Smallhythe Place marks three milestones this summer
PUBLISHED: 16:39 08 July 2019
Smallhythe Place is celebrating a triple milestone this summer with a special exhibition and live performances
The 16th-century cottage near Tenterden that we know and love as Smallhythe Place became synonymous with theatre royalty exactly 120 years ago in 1899, when it was bought by the celebrated Victorian actress, Dame Ellen Terry.
She lived there happily until her death in 1928, after which the house was transformed into a museum in her honour a year later - 90 years ago. Ten years after that, Smallhythe Place was bequeathed to the National Trust by her daughter, Edith Craig.
Dame Ellen first spotted Smallhythe from a pony and trap during a ride from Rye to Tenterden in the company of fellow actor, Henry Irving. She fell in love with its quiet charm and found much comfort in having a country retreat where she could escape the frenzy of London life.
An exhibition entitled 'The Gift of Smallhythe Place' reveals some of the stories behind the museum's creation. The costume collection includes around 250 items from outfits worn by Dame Ellen on stage, including a gown that she appeared in more than 200 times while playing Portia in The Merchant of Venice and a delicate 'beetle-wing' dress she wore as Lady Macbeth in 1888.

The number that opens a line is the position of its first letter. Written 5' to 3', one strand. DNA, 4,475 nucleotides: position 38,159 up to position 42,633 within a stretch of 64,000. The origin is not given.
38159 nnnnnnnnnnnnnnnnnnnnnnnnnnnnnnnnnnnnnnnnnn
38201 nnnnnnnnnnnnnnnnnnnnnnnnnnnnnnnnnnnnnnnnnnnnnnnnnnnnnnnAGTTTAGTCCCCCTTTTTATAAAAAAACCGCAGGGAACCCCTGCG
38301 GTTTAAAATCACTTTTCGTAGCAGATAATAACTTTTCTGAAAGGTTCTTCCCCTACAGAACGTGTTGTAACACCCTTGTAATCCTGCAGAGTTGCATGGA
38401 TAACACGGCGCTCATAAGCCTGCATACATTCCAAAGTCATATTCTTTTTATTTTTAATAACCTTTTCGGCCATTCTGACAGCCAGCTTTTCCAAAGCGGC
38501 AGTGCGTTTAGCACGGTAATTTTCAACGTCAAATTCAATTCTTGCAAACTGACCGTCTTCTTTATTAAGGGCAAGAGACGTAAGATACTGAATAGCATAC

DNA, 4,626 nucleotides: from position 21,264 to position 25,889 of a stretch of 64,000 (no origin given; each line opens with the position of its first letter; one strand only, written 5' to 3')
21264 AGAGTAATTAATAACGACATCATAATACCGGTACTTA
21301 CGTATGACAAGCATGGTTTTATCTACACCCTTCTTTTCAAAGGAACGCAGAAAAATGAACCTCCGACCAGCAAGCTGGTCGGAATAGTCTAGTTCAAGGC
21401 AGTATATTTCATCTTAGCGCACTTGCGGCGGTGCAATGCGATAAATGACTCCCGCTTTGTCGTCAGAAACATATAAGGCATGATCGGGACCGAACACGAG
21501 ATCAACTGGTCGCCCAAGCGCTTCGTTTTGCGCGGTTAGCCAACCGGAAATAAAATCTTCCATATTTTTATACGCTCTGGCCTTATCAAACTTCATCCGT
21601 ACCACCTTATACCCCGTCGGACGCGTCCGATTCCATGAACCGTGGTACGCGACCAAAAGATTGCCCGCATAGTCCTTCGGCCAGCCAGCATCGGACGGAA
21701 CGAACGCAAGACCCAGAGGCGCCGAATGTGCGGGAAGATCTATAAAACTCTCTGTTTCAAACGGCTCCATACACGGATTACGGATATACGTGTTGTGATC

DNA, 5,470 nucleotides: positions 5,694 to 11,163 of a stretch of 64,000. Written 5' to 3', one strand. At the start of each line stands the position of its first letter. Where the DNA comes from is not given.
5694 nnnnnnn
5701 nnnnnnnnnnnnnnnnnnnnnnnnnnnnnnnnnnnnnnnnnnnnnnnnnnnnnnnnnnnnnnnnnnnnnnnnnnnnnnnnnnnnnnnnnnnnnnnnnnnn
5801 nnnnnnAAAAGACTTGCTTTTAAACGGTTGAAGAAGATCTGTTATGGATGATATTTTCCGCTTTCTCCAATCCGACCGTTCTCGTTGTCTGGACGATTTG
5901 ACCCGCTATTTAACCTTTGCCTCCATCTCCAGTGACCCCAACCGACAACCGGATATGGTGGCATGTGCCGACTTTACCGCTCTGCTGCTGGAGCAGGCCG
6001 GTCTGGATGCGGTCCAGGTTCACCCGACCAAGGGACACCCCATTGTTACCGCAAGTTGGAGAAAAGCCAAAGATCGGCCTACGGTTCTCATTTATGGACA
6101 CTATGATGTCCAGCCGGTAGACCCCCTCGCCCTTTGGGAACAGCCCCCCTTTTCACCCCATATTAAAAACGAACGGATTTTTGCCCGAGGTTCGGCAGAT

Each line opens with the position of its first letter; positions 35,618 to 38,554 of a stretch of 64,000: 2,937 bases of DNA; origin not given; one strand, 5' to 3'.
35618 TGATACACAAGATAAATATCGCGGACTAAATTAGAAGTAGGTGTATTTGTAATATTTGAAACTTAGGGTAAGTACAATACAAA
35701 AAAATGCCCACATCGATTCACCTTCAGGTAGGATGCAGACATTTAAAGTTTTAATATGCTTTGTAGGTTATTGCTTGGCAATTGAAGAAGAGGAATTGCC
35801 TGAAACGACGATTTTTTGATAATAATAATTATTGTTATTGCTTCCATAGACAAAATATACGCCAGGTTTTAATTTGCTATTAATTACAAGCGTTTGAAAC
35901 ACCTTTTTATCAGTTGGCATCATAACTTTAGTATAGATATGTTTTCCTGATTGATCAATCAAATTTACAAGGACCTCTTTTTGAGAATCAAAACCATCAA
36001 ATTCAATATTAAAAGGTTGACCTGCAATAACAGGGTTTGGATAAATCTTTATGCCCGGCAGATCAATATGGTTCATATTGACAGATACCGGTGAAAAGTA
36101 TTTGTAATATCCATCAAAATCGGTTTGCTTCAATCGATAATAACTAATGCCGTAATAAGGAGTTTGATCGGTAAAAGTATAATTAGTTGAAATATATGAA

'The Gift of Smallhythe Place' is free to view (with normal admission) and runs Wed-Sun until 27 October, 11am to 5pm.
Smallhythe Place is also home to the Barn Theatre, situated in a converted 17th-century thatched barn in the grounds.
It hosts live performances every year and as part of the multiple milestone celebrations, a special programme of live theatre has been planned, with a mix of open-air and indoor productions.
Choose from a range of spoken and musical productions ranging from children's classic Alice in Wonderland to The Winter's Tale, Great Expectations and Sense and Sensibility to cult favourites like Dad's Army and Hancock and Co, a celebration of the comedy classic, Hancock's Half Hour.
Visitors are encouraged to arrive early and make a whole day of it, exploring the house and its contents, then spending time in the garden, playing games and enjoying a picnic before enjoying a live performance inside the Barn Theatre or in the grounds.
For full theatre listings and to book tickets for any of the theatre productions happening over the summer, please visit www.nationaltrust.org.uk/smallhytheplace. You can also read about the rich and varied history of Smallhythe Place and discover more about the life and work of Dame Ellen Terry.